05 February 2006

DUP hides behind IMC report

Sunday Business Post

By Tom McGurk
05 February 2006

Considering what the IMC report said last week, there will be those who will continue the analogy and wonder if the IMC is a tug or a submarine armed with torpedoes?

Certainly, as all the political parties involved study the fallout from the IMC report, there will be few disagreements about how shark-infested the Northern peace process waters have now become. Perhaps the most controversial finding of the IMC report was its claim that some IRA weapons seem to have been retained.

This part of the report has been headlined and duly seized upon by the DUP. However, on closer inspection, the report doesn’t actually say this. In fact, the commission says it received intelligence that not all IRA weapons were handed over last September, but that it did not know the nature or volume of the weapons.

Importantly, it then goes on to qualify this statement by adding ‘‘if these reports were confirmed, etc...” So what is the IMC report actually saying? That the IRA has retained weapons or that it was told by sources unnamed and unspecified that it might have? Are we back to the farrago of what we all remember were once called ‘the intelligence reports’ about the so-called weapons of mass destruction in Iraq?

To make the matter even more contentious, John de Chastelain’s International Independent Commission on Decommissioning (IICD) said the very opposite. Not only did he reaffirm his judgment of complete IRA decommissioning of last September, but he added that ‘‘the Garda informed us that what they regard as reliable sources in relation to the IRA and its weaponry have produced no intelligence suggesting any arms have been retained’’.

Given the nature of IICD reports, this statement by De Chastelain is significant in a number of ways. He is clearly and publicly disagreeing with the IMC report and, most unusually, he is publicly revealing his intelligence sources, the gardai. And then to turn the sword fully in the IMC report, De Chastelain added: ‘‘We conclude that, in the absence of evidence to the contrary, our September 26 assessment regarding IRA arms remains correct.”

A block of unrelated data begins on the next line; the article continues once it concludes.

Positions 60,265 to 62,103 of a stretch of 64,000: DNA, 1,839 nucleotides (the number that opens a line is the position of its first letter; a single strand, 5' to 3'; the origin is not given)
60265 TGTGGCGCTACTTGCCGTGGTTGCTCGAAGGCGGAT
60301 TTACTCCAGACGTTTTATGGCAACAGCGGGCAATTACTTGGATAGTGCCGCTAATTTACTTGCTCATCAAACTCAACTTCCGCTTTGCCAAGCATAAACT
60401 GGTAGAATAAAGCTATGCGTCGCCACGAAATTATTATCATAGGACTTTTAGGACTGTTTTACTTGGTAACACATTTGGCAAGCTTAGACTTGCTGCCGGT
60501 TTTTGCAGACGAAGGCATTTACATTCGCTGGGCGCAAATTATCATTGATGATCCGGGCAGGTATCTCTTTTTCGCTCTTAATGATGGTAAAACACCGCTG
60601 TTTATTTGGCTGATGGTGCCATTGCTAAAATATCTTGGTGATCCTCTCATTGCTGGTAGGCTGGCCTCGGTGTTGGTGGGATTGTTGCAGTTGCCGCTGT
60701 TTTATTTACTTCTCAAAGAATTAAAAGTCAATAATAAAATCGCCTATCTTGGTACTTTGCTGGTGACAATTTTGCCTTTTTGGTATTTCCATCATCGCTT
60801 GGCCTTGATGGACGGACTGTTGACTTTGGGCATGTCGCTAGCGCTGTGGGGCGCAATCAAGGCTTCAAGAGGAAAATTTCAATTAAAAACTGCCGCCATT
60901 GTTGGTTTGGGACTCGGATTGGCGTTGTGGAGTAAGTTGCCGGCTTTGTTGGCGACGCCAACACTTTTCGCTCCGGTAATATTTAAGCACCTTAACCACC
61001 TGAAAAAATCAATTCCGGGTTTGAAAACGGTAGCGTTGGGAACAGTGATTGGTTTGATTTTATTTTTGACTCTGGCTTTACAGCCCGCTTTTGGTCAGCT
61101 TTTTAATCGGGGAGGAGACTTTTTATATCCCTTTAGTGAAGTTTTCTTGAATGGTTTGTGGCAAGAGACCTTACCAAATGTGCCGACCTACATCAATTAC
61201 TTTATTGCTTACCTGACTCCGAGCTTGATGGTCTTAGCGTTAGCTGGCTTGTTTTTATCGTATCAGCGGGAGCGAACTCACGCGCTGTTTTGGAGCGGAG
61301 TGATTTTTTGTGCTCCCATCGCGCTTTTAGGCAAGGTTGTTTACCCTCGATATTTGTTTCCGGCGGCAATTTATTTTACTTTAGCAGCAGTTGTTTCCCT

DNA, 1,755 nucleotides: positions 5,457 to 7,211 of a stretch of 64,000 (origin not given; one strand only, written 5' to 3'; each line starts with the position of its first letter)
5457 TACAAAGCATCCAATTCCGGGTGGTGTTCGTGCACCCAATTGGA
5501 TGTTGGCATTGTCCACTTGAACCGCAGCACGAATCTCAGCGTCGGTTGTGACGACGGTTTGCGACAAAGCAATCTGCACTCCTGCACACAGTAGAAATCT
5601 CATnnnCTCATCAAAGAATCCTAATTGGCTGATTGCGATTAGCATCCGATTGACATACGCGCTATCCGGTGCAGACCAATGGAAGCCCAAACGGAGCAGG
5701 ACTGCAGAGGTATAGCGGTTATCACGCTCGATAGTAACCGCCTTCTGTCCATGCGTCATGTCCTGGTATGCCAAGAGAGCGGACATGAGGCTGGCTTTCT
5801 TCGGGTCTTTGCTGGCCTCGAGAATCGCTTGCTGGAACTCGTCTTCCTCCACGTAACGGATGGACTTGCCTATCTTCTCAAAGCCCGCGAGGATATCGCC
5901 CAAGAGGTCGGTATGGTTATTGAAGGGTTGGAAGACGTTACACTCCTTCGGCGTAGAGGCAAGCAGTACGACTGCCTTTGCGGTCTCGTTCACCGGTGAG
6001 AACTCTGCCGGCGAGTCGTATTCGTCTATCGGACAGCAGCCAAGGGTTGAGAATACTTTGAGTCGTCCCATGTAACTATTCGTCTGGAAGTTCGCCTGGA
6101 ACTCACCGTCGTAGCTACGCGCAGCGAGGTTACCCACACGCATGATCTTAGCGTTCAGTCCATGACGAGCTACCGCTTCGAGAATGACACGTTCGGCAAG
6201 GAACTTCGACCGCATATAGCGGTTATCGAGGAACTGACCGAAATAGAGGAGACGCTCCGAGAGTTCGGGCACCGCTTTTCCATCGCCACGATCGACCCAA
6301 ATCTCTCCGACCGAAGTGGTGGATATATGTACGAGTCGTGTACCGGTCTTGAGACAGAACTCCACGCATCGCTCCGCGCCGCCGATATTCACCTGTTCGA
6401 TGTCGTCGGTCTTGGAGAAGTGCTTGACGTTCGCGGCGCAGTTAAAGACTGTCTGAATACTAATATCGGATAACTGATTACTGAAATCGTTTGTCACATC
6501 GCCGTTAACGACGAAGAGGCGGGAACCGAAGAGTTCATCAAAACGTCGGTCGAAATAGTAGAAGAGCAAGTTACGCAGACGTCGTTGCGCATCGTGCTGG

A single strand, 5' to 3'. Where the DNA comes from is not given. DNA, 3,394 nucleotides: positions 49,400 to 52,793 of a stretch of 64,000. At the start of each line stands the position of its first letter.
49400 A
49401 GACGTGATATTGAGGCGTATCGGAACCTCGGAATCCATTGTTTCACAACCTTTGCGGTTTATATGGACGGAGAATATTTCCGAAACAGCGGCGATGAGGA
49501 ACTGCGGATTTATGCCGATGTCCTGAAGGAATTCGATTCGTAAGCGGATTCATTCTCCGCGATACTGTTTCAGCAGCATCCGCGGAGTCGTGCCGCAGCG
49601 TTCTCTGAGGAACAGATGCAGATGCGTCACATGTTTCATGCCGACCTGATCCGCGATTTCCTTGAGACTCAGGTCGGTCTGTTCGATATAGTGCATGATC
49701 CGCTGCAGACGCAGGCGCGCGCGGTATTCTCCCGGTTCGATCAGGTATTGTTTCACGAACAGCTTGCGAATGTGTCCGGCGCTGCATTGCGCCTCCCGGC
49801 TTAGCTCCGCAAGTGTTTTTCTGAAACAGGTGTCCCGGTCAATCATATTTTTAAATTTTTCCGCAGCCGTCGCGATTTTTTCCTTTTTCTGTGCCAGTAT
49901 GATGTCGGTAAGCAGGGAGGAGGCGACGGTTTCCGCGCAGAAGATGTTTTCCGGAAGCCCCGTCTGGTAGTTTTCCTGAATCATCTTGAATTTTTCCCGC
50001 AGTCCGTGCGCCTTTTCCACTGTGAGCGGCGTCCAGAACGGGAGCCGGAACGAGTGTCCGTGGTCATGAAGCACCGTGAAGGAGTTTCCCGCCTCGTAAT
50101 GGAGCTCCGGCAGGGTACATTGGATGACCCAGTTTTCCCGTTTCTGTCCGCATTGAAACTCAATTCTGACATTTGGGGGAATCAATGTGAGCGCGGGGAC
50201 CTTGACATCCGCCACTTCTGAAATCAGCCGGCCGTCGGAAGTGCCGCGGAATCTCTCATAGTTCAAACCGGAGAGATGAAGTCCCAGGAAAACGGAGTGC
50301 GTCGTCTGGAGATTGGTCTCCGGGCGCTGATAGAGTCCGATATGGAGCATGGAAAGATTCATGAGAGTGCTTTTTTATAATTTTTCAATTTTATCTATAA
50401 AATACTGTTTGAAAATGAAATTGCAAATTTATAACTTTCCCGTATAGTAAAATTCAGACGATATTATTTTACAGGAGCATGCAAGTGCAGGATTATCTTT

Finally, he reminded the IMC in his last paragraph that the arms issue was his ‘‘area of responsibility’’. When one also considers that, in the opinion of the Northern security minister Sean Woodward, the IRA threat has now disappeared, one begins to wonder what the IMC is up to and where it is coming from?

The IMC was originally invented by the two governments as part of the ‘‘saving David Trimble from his backbenchers’’ operation. At that time, it was set up to provide regular reports on the distance that the IRA was putting between itself and the democratic process. That it was a useful crutch for Trimble then cannot be denied but, given the conflicting intelligence assessments it has unleashed, how credible is it now?

Since its reports are the sum of the intelligence it is receiving, questions are now emerging about the intent and veracity of that intelligence. One would have to be a fool not to imagine that there is a considerable section of the British and Northern Ireland intelligence community which will remain bitterly opposed to the republican movement.